First, of course, you'll need to specify things a bit stricter than you
have. What should you do with something like ```
"[ 11 12 13; 21 22; 31 32
33 ]"
```

, for example: insert a `0.0`

for the missing value, or set
`failbit`

?

Beyond that, using `std::vector`

to collect the input will make things a
bit easier. Something like the following, for example:

```
template< typename T >
char getRow( std::istream& source, std::vector<T>& dest )
{
dest.clear();
char separator;
source >> separator;
while ( source && separator != ';' && separator != ']' ) {
source.unget();
T tmp;
source >> tmp;
if ( source ) {
dest.push_back( tmp );
source >> separator;
}
}
if ( source && dest.empty() ) {
dest.setstate( std::ios_base::failbit );
}
return source ? separator : '\0';
}
template< typename T >
char getFirstRow( std::istream& source,
std::vector<std::vector<T> >& dest )
{
dest.clear();
std::vector<T> row;
char separator = getRow( source, row );
if ( source ) {
if ( row.empty() ) {
dest.setstate( std::ios_base::failbit );
} else {
dest.push_back( row );
}
}
return source ? separator : '\0';
}
template< typename T >
char getFollowingRow( std::istream& source,
std::vector<std::vector<T> >& dest )
{
std::vector<T> row;
char separator = getRow( source, row );
if ( source ) {
if ( row.size() != dest.front().size() ) {
dest.setstate( std::ios_base::failbit ) ;
} else {
dest.push_back( row );
}
}
return source ? separator : '\0';
}
template< typename T >
std::istream&
operator>>( std::istream& source, Matrix<T>& dest )
{
char separator;
source >> separator;
if ( separator != '[' ) {
source.setstate( std::ios_base::failbit );
} else {
std::vector<std::vector<T> > results;
separator = getFirstRow( source, results );
while ( separator == ';' ) {
separator = getFollowingRow( source, results );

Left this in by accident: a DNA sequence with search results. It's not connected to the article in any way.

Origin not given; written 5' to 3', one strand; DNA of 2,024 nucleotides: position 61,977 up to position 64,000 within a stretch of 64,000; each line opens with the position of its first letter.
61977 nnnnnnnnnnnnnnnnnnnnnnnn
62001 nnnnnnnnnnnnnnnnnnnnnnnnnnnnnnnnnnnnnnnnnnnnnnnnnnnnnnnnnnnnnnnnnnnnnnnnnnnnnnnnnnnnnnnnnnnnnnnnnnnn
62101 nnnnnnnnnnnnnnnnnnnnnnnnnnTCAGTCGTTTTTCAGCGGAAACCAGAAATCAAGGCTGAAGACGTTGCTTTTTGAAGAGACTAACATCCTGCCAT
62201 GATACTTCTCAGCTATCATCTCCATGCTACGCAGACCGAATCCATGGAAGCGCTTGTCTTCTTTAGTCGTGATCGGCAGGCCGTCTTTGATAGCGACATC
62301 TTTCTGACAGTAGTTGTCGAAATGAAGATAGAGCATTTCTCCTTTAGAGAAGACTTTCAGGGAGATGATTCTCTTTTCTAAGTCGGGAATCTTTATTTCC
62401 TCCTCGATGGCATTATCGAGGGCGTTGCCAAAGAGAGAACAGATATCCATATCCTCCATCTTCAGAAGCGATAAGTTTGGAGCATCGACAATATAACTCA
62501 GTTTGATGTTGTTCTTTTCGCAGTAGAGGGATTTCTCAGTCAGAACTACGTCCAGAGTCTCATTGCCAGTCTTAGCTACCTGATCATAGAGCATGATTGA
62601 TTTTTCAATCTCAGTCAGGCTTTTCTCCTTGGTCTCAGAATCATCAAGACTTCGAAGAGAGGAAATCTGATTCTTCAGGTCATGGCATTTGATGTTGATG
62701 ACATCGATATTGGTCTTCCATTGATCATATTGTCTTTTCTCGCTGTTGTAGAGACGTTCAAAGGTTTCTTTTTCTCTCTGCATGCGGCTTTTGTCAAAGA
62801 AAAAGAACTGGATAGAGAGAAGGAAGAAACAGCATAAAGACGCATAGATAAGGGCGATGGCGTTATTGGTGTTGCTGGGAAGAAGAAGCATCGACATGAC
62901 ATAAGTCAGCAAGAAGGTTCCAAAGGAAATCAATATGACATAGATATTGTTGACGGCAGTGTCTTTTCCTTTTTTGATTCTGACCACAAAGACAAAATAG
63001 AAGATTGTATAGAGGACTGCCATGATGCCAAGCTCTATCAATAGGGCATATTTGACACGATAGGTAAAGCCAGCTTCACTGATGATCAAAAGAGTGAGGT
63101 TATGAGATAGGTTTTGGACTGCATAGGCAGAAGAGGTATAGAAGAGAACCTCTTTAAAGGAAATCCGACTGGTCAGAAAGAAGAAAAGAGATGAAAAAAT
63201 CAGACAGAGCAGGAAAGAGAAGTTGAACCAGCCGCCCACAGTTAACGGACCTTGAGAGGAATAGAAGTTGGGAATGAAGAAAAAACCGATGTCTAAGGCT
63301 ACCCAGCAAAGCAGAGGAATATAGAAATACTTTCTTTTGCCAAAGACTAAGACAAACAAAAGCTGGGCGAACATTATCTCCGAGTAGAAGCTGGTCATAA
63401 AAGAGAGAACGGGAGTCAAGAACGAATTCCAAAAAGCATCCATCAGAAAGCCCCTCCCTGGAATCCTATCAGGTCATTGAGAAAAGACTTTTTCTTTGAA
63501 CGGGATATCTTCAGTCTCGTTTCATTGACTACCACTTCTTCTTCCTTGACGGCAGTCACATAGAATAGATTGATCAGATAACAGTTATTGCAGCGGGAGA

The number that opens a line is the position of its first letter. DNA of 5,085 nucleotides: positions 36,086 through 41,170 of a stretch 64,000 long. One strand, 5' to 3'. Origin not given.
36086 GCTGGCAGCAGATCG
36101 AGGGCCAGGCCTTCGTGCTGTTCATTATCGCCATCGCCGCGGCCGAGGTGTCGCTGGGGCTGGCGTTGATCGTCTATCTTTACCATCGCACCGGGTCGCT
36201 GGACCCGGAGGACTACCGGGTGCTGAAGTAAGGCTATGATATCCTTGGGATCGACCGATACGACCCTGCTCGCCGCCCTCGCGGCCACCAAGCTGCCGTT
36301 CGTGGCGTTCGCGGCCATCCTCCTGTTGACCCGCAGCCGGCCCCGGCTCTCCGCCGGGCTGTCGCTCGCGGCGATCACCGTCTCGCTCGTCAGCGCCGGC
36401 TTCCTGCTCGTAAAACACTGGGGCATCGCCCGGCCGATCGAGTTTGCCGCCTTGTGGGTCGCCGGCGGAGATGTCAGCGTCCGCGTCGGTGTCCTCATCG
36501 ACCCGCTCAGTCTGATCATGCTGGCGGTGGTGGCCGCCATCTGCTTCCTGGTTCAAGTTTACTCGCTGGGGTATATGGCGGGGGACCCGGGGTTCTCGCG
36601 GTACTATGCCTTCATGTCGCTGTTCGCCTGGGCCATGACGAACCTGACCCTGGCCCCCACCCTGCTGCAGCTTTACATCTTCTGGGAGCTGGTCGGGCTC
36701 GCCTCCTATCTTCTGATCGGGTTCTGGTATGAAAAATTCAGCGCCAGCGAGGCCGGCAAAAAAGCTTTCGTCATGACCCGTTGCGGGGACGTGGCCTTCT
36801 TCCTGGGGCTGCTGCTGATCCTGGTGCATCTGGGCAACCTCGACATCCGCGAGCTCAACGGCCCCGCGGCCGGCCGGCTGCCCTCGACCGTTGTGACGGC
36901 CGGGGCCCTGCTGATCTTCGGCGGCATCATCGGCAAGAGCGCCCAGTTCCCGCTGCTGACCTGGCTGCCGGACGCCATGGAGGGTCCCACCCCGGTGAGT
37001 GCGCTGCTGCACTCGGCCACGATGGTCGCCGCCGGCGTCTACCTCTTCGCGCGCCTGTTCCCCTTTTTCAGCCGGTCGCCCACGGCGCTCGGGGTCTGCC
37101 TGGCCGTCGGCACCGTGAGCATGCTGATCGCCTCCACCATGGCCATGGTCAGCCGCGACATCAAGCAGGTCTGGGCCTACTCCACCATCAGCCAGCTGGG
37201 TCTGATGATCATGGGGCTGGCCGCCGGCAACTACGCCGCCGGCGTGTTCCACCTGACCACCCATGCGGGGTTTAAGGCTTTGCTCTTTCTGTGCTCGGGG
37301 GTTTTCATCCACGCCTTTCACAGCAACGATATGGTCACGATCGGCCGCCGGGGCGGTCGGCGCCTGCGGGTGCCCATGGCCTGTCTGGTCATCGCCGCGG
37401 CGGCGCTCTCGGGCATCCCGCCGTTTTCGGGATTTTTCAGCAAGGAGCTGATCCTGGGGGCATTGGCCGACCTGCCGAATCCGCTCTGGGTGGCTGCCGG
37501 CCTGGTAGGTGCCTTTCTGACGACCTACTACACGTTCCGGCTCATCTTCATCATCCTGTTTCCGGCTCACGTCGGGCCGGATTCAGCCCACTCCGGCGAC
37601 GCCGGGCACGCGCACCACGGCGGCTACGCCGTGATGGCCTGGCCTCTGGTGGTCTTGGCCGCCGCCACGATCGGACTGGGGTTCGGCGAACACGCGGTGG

}
if ( separator != ']' ) {
source.setstate( std::ios_base::failbit );
}
if ( source ) {
dest.assign( results );
}
}
return source;
}
```

Of course, this means that the `Matrix<T>::assign`

function must be able
to set the dimensions. And to be usable, `Matrix<T>`

needs a default
constructor, which probably "defers" actual construction until
`Matrix<T>::assign`

.

Also: we're somewhat limited in the above by the limited possibilities
for error reporting in iostreams. In particular, we'd really like to
distinguish between input like `"[11 12 13; 21"`

and nothing (a true end
of file condition). But our attempts to read the separator after `"21"`

will set `eofbit`

, and there's nothing we can do about it. (Actually,
we *could* create a new status word, using `std::ios_base::xalloc()`

,
setting it if, and only if, the read of `'['`

at the start fails with
`eofbit`

set. But this would require a very unstandard way of checking
for errors in client code, which would in turn create an endless stream
of maintenance problems.)

Finally, two meta-comments: if this seems complicated... it is. Input
is almost always complicated, because of all of the various error
conditions you have to check. And second, note the use of functions to
keep each individual operation (sort of) simple. It's a frequent
mistake of beginners to not break things down like this—it's
almost always poor programming, for example, to have a nested loop in a
function, except when applying mathematical algorithms to things like
`Matrix`

. In this case, parsing is not a mathematical algorithm, and
you want to separate the handling of each row from the overall handling;
in this case, it's also useful to separate the handling of the first row
from the others, since the error cases are different. (The first row
can have any length greater than 0, later rows must have the same length
as the previous rows.)